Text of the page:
Hello powerscore ,
I am a bit worried about the feb test as its undisclosed. I mean I fail to see how telling students that they got 20/25 in a section for example jeprodizes LSAC's reserved questions . Also. I am a bit worried about how accurate these scores are. I mean worst case scenario LSAC could easily curve scores and NO ONE would know . or another consideredation would be the proctors messing with the score sheet . - I have a friend whom just hired a lawyer because he believes the proctor that he got into an argument (because the proctor was eating almonds during the test ) somehow messed with the score sheet .
So all in all .. I'm just worried about the accuracy of the feb reporting system .HAS anyone heard any horror stories.? - unfortunately feb is the only date ican write. So I'm worried .
Non disclosed LSAT question
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Thanks for the question! This isn't something you need to worry about, or even be mildly suspicious of
Let's start by counting out several good reasons why I feel pretty comfortable that they aren't tinkering with the February results. First, I've been doing this for years, and there's no trend associated with February that indicates any problems. Second, if there was an issue with February, these days it would come to the fore very quickly. But there's been nothing. Third, the law schools are the people who started the LSAT, and what do they want from the test? Reliability. They don't want to see score variations or problems, and so there's actually a disincentive to mess around. The whole goal is to keep scoring reliable and stability is a big part of that.
So, that naturally raises the question of why is February kept non-disclosed? Because making LSATs is hard, and they are going to reuse the test. Why do they reuse them? Because there are so many—it's not just regular administrations here in the US, but international administrations, and accommodated testing administrations, Sabbath observer administrations. When you look at it from that perspective, that's a lot of LSATs! Setting aside the smallest test of the year for reuse in a few years for a special subset group makes financial sense.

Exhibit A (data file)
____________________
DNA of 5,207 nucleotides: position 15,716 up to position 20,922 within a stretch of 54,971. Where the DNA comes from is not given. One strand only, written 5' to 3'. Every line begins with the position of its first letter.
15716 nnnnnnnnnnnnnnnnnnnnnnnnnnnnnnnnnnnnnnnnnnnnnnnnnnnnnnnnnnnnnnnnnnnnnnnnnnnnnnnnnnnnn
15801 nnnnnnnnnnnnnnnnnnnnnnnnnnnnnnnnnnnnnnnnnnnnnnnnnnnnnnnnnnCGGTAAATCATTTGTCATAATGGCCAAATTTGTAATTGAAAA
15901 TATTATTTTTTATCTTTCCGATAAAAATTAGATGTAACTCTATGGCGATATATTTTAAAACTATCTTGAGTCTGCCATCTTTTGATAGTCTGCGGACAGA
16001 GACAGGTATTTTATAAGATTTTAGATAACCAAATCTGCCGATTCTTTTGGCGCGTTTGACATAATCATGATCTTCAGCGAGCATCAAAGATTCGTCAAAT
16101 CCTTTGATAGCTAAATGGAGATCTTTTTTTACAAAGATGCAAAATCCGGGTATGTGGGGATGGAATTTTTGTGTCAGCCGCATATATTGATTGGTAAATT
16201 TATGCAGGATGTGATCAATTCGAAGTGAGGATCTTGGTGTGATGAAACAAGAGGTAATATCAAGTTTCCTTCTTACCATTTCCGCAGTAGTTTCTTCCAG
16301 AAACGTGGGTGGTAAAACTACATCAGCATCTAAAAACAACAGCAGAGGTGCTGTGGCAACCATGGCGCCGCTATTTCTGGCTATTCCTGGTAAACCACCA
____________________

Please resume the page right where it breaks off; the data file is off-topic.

So, why don't they release minimal score info then? Well, because people like me could very quickly figure out what was right and wrong on a test. And while I wouldn't do that, there are other people out there that would, and that could compromise the security of the test. So, in their eyes, it's better to be safe than sorry and thus they put a lid on all info. I don't like it, but I understand it.
Your friend's proctor/lawyer story—which is something I've never even heard even a rumor of in over 20 years—is a different type of problem, and is one that is localized to an individual proctor in an individual city. It's not an institutional issue (although if it occurred it's serious business and something that has to be addressed).
So, you can safely take the test and not worry about this being an issue. Thanks!
Oh thank you very much for such a detailed response! I was just extremely peranoid.
No worries, I totally understand!
where can we get non-disclosed LSAT preptests?
You can't, unfortunately. By definition they are not disclosed meaning no copy was every released!
Then how did you know this September's RC was the same as previous Sabbath sessions? YOu can probably guess through test takers' comments, but without seeing the actual test, how did you know?
We had students and others take that Sabbath test and so we know the content of that RC was the same. We track everything as closely as possible—it's our job to know
If it helps, when we've made claims like this in the past, we've never been wrong. We won't post it until we know for sure we are right.
8 posts • Page 1 of 1